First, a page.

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Re: CULT: fall cleanup

  • Subject: Re: CULT: fall cleanup
  • From: Bill Shear <BILLS@hsc.edu>
  • Date: Thu, 25 Feb 1999 10:19:14 -0400

From: Bill Shear <BILLS@hsc.edu>

>I have read somewhere that rhizomatious plants do not take food from the
>leaves in the way that bulbous plants do. If that is so, then the amount of
>foliage on TBs would not be a consideration in whether one was gong to trim
>down or not.
>I would certainly like to know whether what I read is true...

This is nonsense.  The more foliage left on, the more food goes to the
rhizome.  The bigger the rhizome, the greater chance it will bloom.
Rhizomes (thick ones as in bearded irises) are storage organs, just like
bulbs, and without foliage cannot grow.

There's no good reason to trim irises in the fall or any other time unless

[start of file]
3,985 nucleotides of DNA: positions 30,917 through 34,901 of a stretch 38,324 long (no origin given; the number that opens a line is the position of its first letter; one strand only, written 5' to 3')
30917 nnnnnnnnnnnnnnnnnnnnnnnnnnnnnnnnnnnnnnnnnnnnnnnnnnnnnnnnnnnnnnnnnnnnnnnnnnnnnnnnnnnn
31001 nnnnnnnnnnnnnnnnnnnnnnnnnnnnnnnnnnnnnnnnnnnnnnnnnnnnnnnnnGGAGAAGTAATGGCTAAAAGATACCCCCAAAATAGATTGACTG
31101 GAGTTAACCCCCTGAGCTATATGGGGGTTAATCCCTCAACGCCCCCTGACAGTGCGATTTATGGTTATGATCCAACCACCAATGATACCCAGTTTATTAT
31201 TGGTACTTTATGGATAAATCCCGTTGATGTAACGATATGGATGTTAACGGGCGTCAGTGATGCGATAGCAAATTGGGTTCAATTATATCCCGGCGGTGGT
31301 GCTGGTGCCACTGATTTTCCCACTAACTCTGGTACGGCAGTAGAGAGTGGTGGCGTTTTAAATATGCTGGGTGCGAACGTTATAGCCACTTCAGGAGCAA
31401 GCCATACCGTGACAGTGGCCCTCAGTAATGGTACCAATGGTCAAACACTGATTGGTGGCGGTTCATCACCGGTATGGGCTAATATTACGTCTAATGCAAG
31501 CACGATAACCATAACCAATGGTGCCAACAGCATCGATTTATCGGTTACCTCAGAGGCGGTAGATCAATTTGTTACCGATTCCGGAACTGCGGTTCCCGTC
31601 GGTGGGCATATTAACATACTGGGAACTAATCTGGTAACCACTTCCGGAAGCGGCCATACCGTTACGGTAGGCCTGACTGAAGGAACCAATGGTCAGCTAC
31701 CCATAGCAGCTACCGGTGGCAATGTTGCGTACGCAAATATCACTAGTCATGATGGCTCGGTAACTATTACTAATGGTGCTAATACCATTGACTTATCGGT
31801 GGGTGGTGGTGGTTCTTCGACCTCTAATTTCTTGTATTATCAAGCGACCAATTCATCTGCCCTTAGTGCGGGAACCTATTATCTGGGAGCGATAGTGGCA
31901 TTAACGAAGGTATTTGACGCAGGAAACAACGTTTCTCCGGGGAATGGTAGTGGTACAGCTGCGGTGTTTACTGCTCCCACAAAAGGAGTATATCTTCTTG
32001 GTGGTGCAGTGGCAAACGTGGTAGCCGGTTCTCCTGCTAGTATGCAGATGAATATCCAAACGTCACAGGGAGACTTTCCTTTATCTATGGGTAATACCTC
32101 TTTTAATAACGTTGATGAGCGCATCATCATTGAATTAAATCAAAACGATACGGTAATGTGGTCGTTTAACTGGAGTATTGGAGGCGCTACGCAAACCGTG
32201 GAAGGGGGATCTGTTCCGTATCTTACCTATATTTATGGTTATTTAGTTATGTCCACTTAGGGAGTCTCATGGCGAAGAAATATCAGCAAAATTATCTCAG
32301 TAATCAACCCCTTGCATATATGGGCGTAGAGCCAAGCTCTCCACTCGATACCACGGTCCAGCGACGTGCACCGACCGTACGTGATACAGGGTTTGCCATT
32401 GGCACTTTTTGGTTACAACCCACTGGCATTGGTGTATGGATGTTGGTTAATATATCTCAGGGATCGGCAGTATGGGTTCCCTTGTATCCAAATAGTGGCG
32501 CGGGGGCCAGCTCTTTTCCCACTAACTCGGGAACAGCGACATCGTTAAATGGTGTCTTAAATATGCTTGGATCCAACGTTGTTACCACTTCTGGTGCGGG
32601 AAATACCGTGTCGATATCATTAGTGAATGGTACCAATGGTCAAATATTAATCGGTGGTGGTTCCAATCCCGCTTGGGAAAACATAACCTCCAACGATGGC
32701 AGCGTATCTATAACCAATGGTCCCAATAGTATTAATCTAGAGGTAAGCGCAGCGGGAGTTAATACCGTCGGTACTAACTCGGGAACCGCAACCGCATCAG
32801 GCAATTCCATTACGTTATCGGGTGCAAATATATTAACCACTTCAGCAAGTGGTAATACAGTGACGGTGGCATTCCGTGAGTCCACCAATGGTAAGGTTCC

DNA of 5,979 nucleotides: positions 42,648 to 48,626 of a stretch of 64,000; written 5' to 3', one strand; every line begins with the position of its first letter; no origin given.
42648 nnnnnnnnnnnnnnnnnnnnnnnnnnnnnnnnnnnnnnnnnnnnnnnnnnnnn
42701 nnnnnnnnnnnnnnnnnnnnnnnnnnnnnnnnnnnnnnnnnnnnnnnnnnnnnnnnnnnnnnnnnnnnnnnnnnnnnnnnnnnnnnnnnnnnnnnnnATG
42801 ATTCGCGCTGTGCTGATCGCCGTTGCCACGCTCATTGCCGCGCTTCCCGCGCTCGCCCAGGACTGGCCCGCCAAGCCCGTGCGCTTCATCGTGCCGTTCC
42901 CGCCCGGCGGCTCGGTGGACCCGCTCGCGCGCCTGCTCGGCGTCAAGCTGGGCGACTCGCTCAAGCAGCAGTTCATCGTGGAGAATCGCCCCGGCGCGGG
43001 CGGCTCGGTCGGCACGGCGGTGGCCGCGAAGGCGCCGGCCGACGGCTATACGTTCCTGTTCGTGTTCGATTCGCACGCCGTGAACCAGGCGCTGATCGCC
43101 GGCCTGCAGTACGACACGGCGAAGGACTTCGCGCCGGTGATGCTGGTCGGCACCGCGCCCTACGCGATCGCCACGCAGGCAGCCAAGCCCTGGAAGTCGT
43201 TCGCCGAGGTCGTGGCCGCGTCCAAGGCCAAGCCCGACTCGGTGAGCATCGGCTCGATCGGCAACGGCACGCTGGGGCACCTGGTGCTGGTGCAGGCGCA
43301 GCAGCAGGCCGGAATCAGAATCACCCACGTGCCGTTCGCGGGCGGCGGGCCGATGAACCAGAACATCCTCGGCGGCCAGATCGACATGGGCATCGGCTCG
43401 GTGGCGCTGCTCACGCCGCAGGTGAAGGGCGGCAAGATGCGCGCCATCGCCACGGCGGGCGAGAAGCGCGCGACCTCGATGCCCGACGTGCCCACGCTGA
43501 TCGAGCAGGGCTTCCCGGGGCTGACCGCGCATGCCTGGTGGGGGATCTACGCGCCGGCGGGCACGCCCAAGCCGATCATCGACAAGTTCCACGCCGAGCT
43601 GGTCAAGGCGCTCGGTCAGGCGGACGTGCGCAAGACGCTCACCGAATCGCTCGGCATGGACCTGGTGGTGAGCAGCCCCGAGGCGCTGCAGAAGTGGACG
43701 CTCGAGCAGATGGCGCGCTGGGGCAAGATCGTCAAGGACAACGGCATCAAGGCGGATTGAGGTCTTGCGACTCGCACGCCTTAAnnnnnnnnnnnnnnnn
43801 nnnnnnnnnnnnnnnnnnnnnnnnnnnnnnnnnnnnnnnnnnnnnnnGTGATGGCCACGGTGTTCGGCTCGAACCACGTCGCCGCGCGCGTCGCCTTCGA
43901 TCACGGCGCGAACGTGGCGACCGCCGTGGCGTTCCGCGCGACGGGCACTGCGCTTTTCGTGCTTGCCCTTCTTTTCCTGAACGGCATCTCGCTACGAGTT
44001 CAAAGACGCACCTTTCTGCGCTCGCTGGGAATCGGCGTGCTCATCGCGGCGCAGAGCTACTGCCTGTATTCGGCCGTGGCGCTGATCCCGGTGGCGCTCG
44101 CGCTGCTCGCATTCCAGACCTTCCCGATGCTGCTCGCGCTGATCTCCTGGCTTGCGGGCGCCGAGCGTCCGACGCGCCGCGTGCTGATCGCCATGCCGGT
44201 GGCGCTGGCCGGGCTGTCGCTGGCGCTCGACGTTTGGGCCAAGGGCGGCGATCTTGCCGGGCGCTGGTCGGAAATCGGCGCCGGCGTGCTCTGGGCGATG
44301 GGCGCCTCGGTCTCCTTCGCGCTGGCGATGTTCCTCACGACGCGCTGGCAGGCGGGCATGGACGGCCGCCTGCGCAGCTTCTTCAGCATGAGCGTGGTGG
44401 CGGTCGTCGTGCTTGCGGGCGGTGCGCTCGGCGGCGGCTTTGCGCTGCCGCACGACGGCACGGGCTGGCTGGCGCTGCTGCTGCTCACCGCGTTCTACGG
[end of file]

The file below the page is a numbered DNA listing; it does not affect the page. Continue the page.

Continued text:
you are having problems with leaf spot.  Otherwise, let the foliage die off
naturally and pull away the dead leaves.

Cleaning up in the fall and again in spring is another matter entirely.
There will be more dead leaves in the fall, as well as other garden debris.
Removing and burning this stuff is the most important step in controlling
pests and diseases.  But there is no good reason to cut the healthy, green
foliage down.  I am always surprised at the persistance of this myth that
iris foliage must be cut down.

Bill Shear
Department of Biology
Hampden-Sydney College
Hampden-Sydney VA 23943
FAX (804)223-6374

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